Then there are the players who aren’t tainted with PEDs. Voters just don’t realize how good these guys were, apparently. Curt Schilling, for example, ranks 16th all time among pitchers. The fact that he didn’t get in on the first ballot is baffling when you think of it that way. Larry Walker’s Hall Rating puts him at the same level as Rod Carew or Rose, but voters can’t get over the Coors Field problem. The thing is, WAR accounts for park factors and Walker still comes out way ahead.

Edgar Martinez is much like Walker in the respect that voters are completely disregarding him for something rather than adjusting for it. In Edgar’s case, it’s the fact that he was a DH. WAR adjusts for position (even DH). Edgar takes a big hit, but he still rates as very Hall-worthy. Tim Raines is the latest saber darling now that Bert Blyleven was inducted. If he had just swung away more instead of walking so damn much, he’d be in.

Alan Trammell and Kenny Lofton… these are guys who were simply good at everything. And those types of players tend to be underrated. They could both hit. They could both run. They could both field. They both played premium positions. They both had MVP-caliber seasons. They both were overshadowed by teammates who weren’t as good. They both belong.

7 are Old Timers (Pre-Integration)

19th Century

Jack Glasscock: Photo Credit

With Deacon White’s induction into the Hall of Fame, should we bother to add even more 19th Century players?

If they’re deserving, then absolutely.

At least two players from that era still need to be inducted: Bill Dahlen and Jack Glasscock. I think Dahlen is essentially a lock in three years when the Pre-Integration committee votes again. He came very close this past fall.

Glasscock faces a tougher journey. He wasn’t even included on the latest Pre-Integration ballot—a rather ridiculous omission. I wrote an article detailing his overwhelming Hall of Fame case and I’ll be pulling for him to win the SABR Nineteenth Century Overlooked Legend Award for 2013.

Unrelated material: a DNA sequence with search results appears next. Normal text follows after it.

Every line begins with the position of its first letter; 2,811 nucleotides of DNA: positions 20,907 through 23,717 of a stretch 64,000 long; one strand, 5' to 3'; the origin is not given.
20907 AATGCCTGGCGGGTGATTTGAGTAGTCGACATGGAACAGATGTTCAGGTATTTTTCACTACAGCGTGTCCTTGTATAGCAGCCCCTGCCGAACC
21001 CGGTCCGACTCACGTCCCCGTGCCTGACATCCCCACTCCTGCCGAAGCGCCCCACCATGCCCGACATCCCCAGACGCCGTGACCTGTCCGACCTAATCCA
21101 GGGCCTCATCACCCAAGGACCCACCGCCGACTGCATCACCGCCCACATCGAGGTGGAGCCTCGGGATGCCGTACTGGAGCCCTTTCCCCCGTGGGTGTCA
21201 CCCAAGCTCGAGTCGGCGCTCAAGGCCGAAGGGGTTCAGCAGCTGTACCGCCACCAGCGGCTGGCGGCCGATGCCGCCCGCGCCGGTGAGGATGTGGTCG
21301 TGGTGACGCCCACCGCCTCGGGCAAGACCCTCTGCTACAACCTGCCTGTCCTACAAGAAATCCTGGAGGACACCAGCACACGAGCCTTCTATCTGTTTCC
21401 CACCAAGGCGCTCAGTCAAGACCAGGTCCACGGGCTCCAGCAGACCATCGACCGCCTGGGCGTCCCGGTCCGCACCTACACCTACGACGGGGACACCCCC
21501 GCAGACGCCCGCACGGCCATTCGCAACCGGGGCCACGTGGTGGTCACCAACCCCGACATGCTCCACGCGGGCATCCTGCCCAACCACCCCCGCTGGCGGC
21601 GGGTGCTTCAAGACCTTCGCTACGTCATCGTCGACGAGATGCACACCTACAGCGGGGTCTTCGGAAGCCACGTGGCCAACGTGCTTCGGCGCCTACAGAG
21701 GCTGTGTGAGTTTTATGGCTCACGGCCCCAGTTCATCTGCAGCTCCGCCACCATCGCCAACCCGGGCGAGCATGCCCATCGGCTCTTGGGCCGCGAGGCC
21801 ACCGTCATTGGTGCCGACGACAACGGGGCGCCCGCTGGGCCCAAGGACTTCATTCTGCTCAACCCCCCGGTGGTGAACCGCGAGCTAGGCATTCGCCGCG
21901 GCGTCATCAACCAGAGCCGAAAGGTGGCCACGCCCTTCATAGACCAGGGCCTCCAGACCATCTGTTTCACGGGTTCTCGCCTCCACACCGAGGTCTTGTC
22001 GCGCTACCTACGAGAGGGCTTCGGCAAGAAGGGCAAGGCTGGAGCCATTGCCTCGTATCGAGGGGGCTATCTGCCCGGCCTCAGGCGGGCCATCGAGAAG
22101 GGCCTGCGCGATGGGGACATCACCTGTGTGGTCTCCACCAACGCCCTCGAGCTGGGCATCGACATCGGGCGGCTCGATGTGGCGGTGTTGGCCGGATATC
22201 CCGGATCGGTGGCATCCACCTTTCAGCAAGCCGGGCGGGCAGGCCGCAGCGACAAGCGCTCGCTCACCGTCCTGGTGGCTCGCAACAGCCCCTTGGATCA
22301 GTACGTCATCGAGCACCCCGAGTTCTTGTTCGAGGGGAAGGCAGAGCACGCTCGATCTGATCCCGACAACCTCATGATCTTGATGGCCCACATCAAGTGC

Clark Griffith is in the Hall of Fame as a Pioneer/Executive, but he has a really good case as a player, too. There are other 19th century stars I’d like to see inducted, but their Hall Ratings are below 110.

Early 20th Century

Urban Shocker: Photo Credit

A couple of my favorite old time pitchers—Wes Ferrell and Urban Shocker—have very similar career values and Hall Ratings. They are joined by another pitcher who had a much different career path. Jack Quinn is known more for his longevity (pitching until he was 50) while Ferrell and Shocker saw their tremendous peaks shortened by injury (and in the case of Shocker, eventually death).

Sherry Magee is a rarity—an early 19th century offensive player who remains underrated. The Hall of Fame is overflowing with pre-World War I hitters, but Magee has somehow managed to remain under the radar.

12 Are Eligible via the Golden Era or Expansion Era Committees

Joe Torre: Photo Credit

These twelve players have been eligible to appear on a Veterans Committee ballot so far (but have failed to gain induction). While all were eligible to appear on a ballot, not all of them have.

10 Aren’t Eligible for the Veterans Committee Yet

Lou Whitaker: Photo Credit

These are the most recent snubs. The Writers didn’t put them in and they haven’t had their chance with the Veterans yet.

Do They All Belong?

I’d much rather see all of them in than none of them. I’m less bullish on Sosa, Griffith, Quinn, Magee, (Bobby) Bonds, Wynn, Randolph, and Appier. The other 38? I’m sold.

Like I mentioned earlier, I support some players with less than a 110 Hall Rating as well. But this group rates so well statistically that it’s hard to say no.

The populations of the Hall of Fame and Hall of Stats overlap by about two thirds. It’s the group of players above that gives the Hall of Stats its own personality, independent of the “real” Hall of Fame.